During conversation after my worship service yesterday, it occurred to me that people whose theology has moved beyond the traditional construct of god could use a dictionary of religious terms. For one, we could benefit from having our own understanding of words commonly used in our culture. Two, such a dictionary might help us talk with our theist friends and colleagues and create better understanding.
So, herein I propose a possible format for such a dictionary, starting with a word I have been working on myself recently. I welcome comments and feedback on the usefulness of such a project.
From: Middle English sacrement, sacrament, from Anglo-French and Late Latin; Anglo-French, from Late Latin sacramentum, from Latin, oath of allegiance, obligation, from sacrare to consecrate
Date: 13th century
1 a: a Christian rite (as baptism or the Eucharist) that is believed to have been ordained by Christ and that is held to be a means of divine grace or to be a sign or symbol of a spiritual reality b: a religious rite or observance comparable to a Christian sacrament
2 capitalized a: communion b: blessed sacrament
3 something likened to a religious sacrament
Hexham’s Concise Dictionary of Religion
A Rite in which God (or Gods) is (are) uniquely active. Augustine of Hippo defined a Christian sacrament as “a visible sign of an invisible reality.” The Anglican Book of Common Prayer speaks of them as “an outward and visible sign of an inward and invisible grace.” Examples of sacraments would be baptism and the mass.
For Roman Catholics, recognized sacraments include baptism, confirmation, ordination of clergy, the Eucharist (communion), confession, matrimony, and unction for the dying. Protestant churches largely retain only baptism and communion among their sacraments. Sikhs and Hindus recognize as many as 42 samskāras. These ritualistic rites of passage celebrate accomplishments of life and prepare the individual’s mind and body for full membership in the community. While these represent the recognized form of sacraments, what defines something as a sacrament more generally, that is, for someone who does not adhere to a specific religious tradition?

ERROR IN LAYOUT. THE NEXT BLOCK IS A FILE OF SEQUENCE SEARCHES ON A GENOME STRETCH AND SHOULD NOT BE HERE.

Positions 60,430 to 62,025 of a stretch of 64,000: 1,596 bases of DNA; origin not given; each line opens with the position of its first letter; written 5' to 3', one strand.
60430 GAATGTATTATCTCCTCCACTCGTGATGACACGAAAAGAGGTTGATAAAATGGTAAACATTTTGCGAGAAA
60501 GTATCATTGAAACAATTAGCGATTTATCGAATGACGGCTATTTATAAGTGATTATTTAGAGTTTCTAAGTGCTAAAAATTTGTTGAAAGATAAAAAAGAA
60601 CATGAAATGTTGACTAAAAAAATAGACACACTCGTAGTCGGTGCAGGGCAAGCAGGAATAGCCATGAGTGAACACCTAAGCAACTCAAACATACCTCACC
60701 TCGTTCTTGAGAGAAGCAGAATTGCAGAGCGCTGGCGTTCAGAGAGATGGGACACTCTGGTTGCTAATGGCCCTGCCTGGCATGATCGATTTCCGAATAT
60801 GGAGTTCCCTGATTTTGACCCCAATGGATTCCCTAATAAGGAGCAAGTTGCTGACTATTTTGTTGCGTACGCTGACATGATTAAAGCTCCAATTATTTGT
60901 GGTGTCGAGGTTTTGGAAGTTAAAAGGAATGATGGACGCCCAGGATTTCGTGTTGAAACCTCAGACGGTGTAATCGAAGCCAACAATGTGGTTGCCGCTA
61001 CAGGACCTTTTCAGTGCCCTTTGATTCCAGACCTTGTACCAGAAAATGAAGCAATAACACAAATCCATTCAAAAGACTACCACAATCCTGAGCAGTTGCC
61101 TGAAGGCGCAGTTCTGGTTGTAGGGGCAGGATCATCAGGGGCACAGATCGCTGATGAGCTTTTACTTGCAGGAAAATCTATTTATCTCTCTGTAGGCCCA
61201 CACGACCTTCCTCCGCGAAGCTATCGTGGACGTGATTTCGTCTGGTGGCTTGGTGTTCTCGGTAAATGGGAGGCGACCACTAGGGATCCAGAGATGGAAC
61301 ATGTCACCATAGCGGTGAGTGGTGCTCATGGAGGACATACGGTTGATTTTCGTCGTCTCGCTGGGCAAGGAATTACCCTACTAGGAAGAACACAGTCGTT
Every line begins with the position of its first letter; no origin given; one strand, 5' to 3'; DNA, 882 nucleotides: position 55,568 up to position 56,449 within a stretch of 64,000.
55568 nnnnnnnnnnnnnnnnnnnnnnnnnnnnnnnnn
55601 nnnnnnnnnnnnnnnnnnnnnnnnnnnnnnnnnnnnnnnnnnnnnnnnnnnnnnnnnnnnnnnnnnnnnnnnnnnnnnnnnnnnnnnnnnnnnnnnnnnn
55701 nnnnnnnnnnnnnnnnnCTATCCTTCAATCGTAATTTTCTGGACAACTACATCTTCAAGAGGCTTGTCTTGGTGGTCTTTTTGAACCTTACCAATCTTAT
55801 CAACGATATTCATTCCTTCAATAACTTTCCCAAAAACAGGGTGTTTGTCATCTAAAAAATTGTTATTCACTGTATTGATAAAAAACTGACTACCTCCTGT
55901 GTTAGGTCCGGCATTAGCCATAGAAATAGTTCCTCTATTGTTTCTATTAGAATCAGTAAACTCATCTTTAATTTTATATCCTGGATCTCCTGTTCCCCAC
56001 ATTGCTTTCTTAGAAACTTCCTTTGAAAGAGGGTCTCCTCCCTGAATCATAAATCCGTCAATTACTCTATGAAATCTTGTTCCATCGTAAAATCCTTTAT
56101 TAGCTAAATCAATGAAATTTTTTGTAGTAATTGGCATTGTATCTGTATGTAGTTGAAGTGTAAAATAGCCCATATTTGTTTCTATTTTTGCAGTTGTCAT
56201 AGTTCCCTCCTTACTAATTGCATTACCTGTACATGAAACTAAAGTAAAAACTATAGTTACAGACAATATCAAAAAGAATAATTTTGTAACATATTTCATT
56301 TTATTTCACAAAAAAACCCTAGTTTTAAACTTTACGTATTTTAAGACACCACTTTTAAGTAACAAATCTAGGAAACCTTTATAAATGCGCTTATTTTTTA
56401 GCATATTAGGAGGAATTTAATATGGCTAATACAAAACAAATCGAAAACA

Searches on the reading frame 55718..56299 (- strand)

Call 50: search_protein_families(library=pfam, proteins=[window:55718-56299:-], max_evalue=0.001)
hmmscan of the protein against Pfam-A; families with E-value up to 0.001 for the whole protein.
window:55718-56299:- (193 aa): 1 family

A common thread running through the many definitions one finds of the term is that a sacrament is an act that bestows grace through a material vehicle on a recipient, where grace (in the Christian theology) is God’s free expression of love. So, by consuming the wafer and the wine, God transfuses the faithful with his spiritual energy. The touch of water during baptism blesses a child with the enabling power of God. Generally, a sacrament requires the right matter (such as the wafer and the wine), the right form of action of ritual or ceremony, and the right intention on the part of the participant. The sense of such requirements prevents mundane or simply habitual practices from acquiring the important status of sacrament. Sacraments show that the grace of God lies not always in the invisible and the unknowable, but can work through specific matter, people, and institutions.
An additional attribute of sacraments recognized by various faith traditions is that, generally, salvation or the achievement of religious consciousness requires the performance of sacraments in a person’s life. Now, if one does not adhere to the belief in a god who would create any soul destined to an eternity of damnation, then no specific act is required to attain salvation or ultimate consciousness, which is inevitably inherent in every person.
Atheist Definition: A sacrament is a ritual or ceremony (perhaps related to significant life stages or rites of passage) during which one seeks, receives, and accepts through a physical act and form the sensation of unexpected energy from unknown sources, or the revelation of deep personal or universal understanding.